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Woods Canyon Loop - Coconino National Forest

Summary: A technical loop hike with 3 rappels (maybe more), down climbing and lots of rock hopping over basalt boulders through a nice and remote canyon. To complete this hike you will need: 1x200' rope (or a 100' rope and 100' pull cord), harness, descender, webbing, helmet, carabiners and a gps unit. A wet suit would be required in cooler, wetter weather.
Download a map of this route here (429k).
Directions: From Phoenix, take I-17 north to Exit 315 for Rocky Park Road. Turn left at the end of the off ramp and drive under the highway. Turn right onto Forest Road #80 (unpaved, rocky and bumpy) which follows I-17 north for a ways before bending left (west). You can drive 1.7 miles and park next to the old coral, or continue on a short distance. The author parked at UTM: 12 S 0441986mE, 3857525mN
Road Conditions: High Clearance Vehicle
Navigation: Difficult
Length: ~8.5 miles, but don't let the distance fool you, this is a long hike
Date Hiked: August 2003
Weather Conditions: Hot and humid
Required Skills:
Hike Description: Before starting this hike mark the location of your vehicle on your gps unit so you can find it again at the end of the day. Done? Then begin walking cross country southwest towards the head of the canyon that will allow entry into Woods. Set your gps to locate UTM:
12S 0439414mE, 3854930mN
It's easy walking through open forests and meadows as you head cross country. Soon you'll cross a shallow drainage, then another slightly deeper one. About 15 minutes after climbing out of the second drainage you'll reach some old barbed wire fence lines and Con Tank. Continue cross country, following your gps until you reach the top of the unnamed canyon shown on the map above. Enter the drainage at a shallow point and begin working your way down stream. The upper portion of this canyon is very brushy and you'll be climbing over large basalt boulders (something you'll become all too familiar with before the end of this hike). As you descend, you'll reach 4 or 5 drop offs of 10 to 40 feet. All of these can be down climbed without too much trouble, however, some may wish to rig a rope for use as a hand line or rappel. Eventually, you will reach the red Supai Sandstone layer and 3 rappels in quick succession. The first is 80' from a sling around a pinch point on canyon left, the second is 80' from two climbing nuts on canyon right (note: rodents have begun to chew the rope on these anchors & they may soon need to be replaced or backed up), the third rap requires 100' of rope and uses a tree located in the middle of the canyon 30' back from the edge as the anchor (this last one is undercut and has a somewhat awkward start). Once down, retrieve your rope, remove your harness and continue down canyon another 10-15 minutes to the confluence with Woods Canyon (it took the group of 5 the author was with 4  hours to reach this point). Turn right and begin rock hopping your way up the dry canyon across the smooth, grey, basalt boulder that line the channel in Woods. Be aware that many of the rocks are not very stable and can roll when you step on them, making a fall a possibility. Other than a few pretty Arizona Sycamores, this lower section is otherwise uninteresting. After about an hour and a half of walking, look to an alcove in the Supai on the left to spot a decent ruin located 40' above the canyon floor. There is no easy way up to the ruin, which is just as well since I'm sure this helps protect it from vandalism. Just above the ruins, the Supai Sandstone appears underfoot and you will pass by a series of scenic pools. All the pools can be bypassed by walking around on one side or the other, unfortunately it is sometimes difficult to know which side to choose. You have a 50/50 chance, if your progress ends in a cliff, you chose the wrong side (just back up and try again, if you get it wrong the second time seek medical attention). Above the Supai, the canyon enters the Coconino Sandstone. This layer forms some moderately narrow sections including a few filled with water that you will be forced to wade and one long section that is a mandatory swim (the water in this pool is reportedly cold most times of the year, but was actually quite refreshing when I was here in August). More boulder hopping and the canyon will become shallower as you enter the upper basalt layer. There is a nice water fall in this section that is easily climbed, followed by a couple shallow pools that can be avoided or crossed with a short wade. When you reach a very large pool, there will be a tributary canyon which enters from the right. Turn right and follow this drainage up until it becomes brushy. Climb out of the drainage on the left back up to the top of the mesa. Set your gps to find your vehicle which you had marked earlier and continue the remaining 0.8 miles back to your car.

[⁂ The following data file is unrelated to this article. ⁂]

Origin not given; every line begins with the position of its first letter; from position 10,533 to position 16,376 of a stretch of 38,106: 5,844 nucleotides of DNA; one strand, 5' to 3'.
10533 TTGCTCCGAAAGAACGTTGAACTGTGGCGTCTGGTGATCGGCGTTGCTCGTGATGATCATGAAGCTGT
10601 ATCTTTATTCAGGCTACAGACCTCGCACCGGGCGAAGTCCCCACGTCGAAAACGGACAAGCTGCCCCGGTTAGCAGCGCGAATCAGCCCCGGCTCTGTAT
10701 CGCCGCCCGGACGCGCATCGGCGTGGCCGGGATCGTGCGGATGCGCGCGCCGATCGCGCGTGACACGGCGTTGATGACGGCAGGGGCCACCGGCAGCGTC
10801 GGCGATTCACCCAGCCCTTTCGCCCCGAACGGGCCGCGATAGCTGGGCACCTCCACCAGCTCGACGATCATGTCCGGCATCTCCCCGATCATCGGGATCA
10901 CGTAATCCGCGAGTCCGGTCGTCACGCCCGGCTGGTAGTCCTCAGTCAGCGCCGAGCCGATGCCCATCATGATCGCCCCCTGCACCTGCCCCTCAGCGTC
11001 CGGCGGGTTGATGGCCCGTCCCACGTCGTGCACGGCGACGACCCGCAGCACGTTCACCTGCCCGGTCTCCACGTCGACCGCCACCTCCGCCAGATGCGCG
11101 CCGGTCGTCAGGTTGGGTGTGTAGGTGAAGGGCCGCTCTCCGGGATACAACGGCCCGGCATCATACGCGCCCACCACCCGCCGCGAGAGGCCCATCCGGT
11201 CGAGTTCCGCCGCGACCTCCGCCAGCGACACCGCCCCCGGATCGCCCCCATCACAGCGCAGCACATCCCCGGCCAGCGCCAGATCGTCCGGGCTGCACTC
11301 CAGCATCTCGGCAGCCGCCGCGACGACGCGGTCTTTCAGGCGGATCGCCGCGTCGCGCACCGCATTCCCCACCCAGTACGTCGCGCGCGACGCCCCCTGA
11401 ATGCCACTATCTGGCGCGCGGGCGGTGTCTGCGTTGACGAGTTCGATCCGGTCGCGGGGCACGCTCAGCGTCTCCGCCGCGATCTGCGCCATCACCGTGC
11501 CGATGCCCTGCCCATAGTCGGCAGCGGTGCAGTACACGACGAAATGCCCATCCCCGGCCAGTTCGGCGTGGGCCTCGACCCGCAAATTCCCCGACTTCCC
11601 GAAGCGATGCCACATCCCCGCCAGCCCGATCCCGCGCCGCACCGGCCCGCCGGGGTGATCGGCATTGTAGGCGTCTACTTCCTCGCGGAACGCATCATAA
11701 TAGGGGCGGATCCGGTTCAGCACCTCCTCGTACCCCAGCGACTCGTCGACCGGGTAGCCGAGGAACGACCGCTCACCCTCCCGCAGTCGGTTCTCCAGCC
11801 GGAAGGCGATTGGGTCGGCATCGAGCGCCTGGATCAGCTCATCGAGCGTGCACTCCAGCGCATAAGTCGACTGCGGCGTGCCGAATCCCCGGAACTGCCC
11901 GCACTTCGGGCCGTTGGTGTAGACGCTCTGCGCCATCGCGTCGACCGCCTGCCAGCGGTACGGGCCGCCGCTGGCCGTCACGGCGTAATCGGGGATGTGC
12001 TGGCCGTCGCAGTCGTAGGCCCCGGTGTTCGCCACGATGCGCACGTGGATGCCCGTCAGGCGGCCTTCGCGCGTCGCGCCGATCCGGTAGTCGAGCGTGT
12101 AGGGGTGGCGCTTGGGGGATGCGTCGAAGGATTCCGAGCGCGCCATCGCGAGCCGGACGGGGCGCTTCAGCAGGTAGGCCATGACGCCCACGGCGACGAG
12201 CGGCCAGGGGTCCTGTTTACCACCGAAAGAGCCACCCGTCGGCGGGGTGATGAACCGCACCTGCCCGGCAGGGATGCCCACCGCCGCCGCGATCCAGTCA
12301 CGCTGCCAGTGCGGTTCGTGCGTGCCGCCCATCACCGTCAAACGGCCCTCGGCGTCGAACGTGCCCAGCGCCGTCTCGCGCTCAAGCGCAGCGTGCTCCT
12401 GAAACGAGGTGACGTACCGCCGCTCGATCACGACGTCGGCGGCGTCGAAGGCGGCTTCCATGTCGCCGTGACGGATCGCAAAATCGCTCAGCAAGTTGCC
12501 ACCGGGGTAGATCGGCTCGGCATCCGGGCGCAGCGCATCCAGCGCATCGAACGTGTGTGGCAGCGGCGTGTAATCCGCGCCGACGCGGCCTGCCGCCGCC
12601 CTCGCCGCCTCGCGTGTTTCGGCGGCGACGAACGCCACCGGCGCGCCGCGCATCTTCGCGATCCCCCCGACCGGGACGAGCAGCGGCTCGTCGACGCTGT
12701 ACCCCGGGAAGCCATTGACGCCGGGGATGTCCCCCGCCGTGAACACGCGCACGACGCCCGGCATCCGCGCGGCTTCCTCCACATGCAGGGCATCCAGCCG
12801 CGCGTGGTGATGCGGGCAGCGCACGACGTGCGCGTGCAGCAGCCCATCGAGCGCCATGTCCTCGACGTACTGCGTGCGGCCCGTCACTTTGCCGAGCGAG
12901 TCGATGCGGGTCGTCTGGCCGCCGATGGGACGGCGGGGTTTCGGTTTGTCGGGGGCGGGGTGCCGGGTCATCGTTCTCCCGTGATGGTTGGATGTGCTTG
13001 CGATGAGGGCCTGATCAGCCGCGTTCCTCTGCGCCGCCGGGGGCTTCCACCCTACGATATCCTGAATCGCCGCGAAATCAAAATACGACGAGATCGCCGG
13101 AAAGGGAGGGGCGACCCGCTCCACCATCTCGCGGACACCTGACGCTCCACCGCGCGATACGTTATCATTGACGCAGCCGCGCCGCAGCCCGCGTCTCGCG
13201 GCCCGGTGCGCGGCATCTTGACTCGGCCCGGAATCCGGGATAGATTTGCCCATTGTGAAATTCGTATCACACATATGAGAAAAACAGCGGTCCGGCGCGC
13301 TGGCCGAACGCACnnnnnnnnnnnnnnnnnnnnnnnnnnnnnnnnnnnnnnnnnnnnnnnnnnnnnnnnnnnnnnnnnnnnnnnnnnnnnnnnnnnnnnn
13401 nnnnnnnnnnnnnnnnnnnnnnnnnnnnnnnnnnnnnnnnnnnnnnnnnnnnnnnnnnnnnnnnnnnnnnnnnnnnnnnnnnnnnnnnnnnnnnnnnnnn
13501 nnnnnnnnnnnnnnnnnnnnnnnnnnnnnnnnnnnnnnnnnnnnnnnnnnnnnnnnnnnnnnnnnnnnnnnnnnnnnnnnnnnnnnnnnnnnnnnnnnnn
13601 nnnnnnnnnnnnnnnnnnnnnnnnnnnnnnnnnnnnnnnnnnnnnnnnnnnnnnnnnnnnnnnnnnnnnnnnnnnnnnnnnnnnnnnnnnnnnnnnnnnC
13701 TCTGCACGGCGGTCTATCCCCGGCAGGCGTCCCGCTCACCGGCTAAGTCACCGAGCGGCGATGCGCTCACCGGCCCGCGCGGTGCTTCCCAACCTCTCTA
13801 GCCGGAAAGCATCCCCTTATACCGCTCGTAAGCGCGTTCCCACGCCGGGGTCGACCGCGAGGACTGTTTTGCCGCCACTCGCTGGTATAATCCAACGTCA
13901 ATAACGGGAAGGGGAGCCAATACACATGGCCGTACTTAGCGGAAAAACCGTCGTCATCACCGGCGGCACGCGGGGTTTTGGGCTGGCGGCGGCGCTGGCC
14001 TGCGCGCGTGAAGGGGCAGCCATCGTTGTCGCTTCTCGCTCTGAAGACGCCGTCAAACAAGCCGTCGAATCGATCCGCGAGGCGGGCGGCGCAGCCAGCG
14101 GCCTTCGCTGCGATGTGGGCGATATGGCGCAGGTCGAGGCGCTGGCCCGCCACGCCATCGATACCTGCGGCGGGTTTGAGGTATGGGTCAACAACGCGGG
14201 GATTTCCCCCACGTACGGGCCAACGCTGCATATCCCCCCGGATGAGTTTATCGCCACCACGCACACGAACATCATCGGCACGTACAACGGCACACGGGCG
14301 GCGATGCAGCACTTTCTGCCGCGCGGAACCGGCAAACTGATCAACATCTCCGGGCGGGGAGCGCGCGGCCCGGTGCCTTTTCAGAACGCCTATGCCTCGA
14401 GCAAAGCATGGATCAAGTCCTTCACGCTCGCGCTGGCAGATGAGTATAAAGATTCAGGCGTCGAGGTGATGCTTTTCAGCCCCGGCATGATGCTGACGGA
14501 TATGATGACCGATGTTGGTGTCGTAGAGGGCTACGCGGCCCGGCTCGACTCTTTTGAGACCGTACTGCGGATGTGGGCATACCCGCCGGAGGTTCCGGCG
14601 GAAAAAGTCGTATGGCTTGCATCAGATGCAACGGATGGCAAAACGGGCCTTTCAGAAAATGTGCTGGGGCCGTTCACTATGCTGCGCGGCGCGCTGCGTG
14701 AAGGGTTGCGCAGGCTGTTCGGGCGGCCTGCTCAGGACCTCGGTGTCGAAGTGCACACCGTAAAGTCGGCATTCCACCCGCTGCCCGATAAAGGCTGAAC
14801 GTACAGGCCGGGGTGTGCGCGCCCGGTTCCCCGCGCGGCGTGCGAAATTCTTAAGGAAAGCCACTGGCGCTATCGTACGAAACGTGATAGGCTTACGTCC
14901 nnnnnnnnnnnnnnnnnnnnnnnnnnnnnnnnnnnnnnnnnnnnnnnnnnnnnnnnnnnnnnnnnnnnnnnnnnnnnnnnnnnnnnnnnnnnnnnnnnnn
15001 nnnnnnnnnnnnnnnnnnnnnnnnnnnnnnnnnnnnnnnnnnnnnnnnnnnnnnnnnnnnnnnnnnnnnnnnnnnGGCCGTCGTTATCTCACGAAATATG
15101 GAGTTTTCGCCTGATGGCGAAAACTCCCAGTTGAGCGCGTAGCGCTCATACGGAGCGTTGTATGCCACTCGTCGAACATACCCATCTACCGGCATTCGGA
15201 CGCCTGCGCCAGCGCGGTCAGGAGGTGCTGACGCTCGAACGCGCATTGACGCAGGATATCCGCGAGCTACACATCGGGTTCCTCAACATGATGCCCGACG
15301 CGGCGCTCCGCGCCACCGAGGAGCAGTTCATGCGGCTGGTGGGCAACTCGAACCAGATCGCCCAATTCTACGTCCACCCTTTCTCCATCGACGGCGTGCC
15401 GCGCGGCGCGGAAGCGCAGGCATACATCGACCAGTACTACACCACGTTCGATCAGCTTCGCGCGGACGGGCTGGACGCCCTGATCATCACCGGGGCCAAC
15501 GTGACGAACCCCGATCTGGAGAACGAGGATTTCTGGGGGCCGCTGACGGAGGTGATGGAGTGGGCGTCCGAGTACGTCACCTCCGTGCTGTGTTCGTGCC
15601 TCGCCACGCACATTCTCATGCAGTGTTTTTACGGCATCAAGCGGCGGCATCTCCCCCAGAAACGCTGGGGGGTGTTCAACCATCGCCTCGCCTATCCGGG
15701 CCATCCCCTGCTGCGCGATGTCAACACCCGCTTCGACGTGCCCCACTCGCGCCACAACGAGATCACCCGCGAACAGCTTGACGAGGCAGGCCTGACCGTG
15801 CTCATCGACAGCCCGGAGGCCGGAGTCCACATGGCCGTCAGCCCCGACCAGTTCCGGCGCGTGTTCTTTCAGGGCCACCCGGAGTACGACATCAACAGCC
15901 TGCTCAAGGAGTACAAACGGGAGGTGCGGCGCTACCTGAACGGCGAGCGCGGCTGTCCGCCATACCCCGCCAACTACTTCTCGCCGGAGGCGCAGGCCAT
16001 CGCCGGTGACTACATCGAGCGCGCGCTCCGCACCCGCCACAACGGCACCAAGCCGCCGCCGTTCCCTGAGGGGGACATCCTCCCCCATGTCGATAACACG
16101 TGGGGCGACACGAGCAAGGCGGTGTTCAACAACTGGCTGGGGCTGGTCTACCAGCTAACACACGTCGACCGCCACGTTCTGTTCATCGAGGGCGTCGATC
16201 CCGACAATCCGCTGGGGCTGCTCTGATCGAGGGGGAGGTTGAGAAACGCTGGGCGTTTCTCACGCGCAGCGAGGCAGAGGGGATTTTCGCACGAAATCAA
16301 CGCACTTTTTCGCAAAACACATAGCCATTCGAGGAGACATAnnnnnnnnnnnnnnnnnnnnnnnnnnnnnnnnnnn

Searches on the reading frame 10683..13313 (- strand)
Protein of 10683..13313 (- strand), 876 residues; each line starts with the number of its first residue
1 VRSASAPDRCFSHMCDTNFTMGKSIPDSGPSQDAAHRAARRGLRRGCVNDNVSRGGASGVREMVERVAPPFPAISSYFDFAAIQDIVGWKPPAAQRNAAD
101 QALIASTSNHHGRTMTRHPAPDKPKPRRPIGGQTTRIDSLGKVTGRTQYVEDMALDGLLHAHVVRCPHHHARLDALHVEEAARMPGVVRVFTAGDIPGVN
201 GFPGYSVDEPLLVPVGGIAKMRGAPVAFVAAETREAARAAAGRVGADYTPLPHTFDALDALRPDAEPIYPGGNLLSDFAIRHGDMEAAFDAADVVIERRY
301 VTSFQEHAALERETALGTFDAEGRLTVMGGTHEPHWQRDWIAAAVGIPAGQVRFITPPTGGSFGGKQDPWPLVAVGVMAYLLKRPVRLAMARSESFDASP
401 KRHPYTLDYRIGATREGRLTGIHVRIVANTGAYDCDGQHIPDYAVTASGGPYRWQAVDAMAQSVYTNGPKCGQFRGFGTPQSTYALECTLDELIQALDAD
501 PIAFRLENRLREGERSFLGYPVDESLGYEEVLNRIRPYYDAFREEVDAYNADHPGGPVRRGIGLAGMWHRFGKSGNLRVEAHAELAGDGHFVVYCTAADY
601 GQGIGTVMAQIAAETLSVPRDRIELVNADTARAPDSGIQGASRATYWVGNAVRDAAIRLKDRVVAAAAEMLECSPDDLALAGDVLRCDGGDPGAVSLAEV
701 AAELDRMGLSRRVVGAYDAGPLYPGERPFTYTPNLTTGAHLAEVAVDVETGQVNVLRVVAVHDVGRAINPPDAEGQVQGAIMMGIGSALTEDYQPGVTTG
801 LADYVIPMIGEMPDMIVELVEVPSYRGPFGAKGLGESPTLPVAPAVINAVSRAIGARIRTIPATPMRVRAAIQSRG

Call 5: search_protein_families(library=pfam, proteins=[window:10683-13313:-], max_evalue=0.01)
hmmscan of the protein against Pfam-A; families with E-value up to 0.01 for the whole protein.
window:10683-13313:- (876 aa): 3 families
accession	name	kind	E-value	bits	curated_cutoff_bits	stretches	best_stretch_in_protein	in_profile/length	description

Rating (1-5 stars):
This is a nice hike, with good scenery in a remote wilderness setting. The boulder hopping is a bit relentless, but that's the price of admission. The author and his wife completed this hike with 3 other people in 10 hours.
Maps: Coconino National Forest Map
Photos: Click picture for larger view, click your browser's 'Back' button to return to this page.
Rappel #1 Rappel #2 Cooling off in a Supai
Sandstone pool.
Typical view in
the Coconino.
Near the end of the
one long swim.
Boulder hopping.